Haven't I agreed/disagreed to do this before?

EDSM may seem very similar to patients as the Summary Care Record (SCR).  The Summary Care Record contains only a very small part of your record that is available to be seen by clinicians who might be treating you in A&E departments, Walk In Centres or if you register temporarily somewhere else within the UK.

The Summary Care Record allows other NHS Services to see your current medications and the drugs that you are allergic or sensitive to.  Your Summary Care Record can be enriched by your GP to include information that it is important to pass on in the case of an emergency.

If you would like more information on how your data is shared please talk to your healthcare professional.

Confidentiality & Your Medical Record

The practice complies with data protection and access to medical records legislation. Identifiable information about you will be shared with others in the following circumstances:Locked blue folder

To provide further medical treatment for you e.g. from district nurses and hospital services.

  • To help you get other services e.g. from the social work department. This requires your consent.
  • When we have a duty to others e.g. in child protection cases anonymised patient information will also be used at local and national level to help the Health Board and Government plan services e.g. for diabetic care.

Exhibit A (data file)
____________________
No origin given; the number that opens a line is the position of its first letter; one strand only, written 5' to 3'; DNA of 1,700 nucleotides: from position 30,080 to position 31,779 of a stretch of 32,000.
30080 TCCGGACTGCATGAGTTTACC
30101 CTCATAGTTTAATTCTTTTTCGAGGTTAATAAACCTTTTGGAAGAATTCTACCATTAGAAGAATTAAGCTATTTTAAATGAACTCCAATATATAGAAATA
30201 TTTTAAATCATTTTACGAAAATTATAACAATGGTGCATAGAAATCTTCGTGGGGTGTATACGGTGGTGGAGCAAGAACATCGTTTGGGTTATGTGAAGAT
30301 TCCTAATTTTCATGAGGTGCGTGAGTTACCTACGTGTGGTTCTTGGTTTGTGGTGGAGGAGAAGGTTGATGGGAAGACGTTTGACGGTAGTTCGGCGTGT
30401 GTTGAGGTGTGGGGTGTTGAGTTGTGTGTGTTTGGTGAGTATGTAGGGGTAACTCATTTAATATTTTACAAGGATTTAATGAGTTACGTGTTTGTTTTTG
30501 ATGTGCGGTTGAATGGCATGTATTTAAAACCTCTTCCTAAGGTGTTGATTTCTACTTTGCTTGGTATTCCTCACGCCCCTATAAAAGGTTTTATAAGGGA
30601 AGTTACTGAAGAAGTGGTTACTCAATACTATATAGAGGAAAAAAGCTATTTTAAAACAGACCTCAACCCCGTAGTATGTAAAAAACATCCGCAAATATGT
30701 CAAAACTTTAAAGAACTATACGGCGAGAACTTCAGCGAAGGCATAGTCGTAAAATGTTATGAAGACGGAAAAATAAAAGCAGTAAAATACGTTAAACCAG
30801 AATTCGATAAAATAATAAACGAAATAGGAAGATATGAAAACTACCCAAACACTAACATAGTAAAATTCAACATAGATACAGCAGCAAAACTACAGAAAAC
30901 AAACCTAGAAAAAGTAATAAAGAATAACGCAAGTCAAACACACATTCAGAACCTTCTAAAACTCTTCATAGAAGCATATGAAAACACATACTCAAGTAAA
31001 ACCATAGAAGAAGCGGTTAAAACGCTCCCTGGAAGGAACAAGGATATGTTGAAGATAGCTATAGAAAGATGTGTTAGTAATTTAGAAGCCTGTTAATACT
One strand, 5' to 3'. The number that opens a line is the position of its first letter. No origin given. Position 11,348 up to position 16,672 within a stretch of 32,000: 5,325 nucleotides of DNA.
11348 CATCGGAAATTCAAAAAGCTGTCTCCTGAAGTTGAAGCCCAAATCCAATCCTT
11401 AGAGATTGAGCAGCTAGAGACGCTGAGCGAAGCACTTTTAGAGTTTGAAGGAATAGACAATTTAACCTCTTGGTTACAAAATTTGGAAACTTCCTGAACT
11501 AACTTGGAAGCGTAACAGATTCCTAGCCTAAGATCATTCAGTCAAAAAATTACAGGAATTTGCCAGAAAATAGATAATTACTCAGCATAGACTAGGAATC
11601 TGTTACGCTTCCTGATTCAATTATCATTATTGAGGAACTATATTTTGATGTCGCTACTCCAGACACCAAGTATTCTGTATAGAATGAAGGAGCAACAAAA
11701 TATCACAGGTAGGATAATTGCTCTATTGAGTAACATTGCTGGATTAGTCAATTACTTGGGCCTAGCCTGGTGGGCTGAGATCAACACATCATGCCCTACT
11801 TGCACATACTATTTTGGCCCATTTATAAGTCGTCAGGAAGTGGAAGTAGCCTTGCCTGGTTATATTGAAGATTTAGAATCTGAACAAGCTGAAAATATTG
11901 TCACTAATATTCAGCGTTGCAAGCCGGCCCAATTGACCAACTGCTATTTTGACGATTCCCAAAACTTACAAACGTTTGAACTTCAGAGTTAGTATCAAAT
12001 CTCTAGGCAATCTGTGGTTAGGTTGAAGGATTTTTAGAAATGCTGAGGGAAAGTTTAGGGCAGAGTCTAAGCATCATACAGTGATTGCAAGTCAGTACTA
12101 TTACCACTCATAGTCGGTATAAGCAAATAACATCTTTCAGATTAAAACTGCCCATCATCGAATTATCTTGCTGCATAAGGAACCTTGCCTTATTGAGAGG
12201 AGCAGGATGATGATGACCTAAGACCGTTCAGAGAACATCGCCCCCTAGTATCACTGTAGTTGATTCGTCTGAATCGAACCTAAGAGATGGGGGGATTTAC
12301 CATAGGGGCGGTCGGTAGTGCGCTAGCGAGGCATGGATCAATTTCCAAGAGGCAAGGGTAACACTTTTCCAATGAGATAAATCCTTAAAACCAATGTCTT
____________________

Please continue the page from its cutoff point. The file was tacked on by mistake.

If you do not wish anonymous information about you to be used in such a way, please let us know.

Reception and administration staff require access to your medical records in order to do their jobs. These members of staff are bound by the same rules of confidentiality as the medical staff.


In July 2016, it was announced that the Care.Data scheme was to be scrapped.

This scheme was to link information from all the different places where you receive care, such as your GP, hospital and community service, to help provide a full picture.  There were concerns over patient information being identifiable.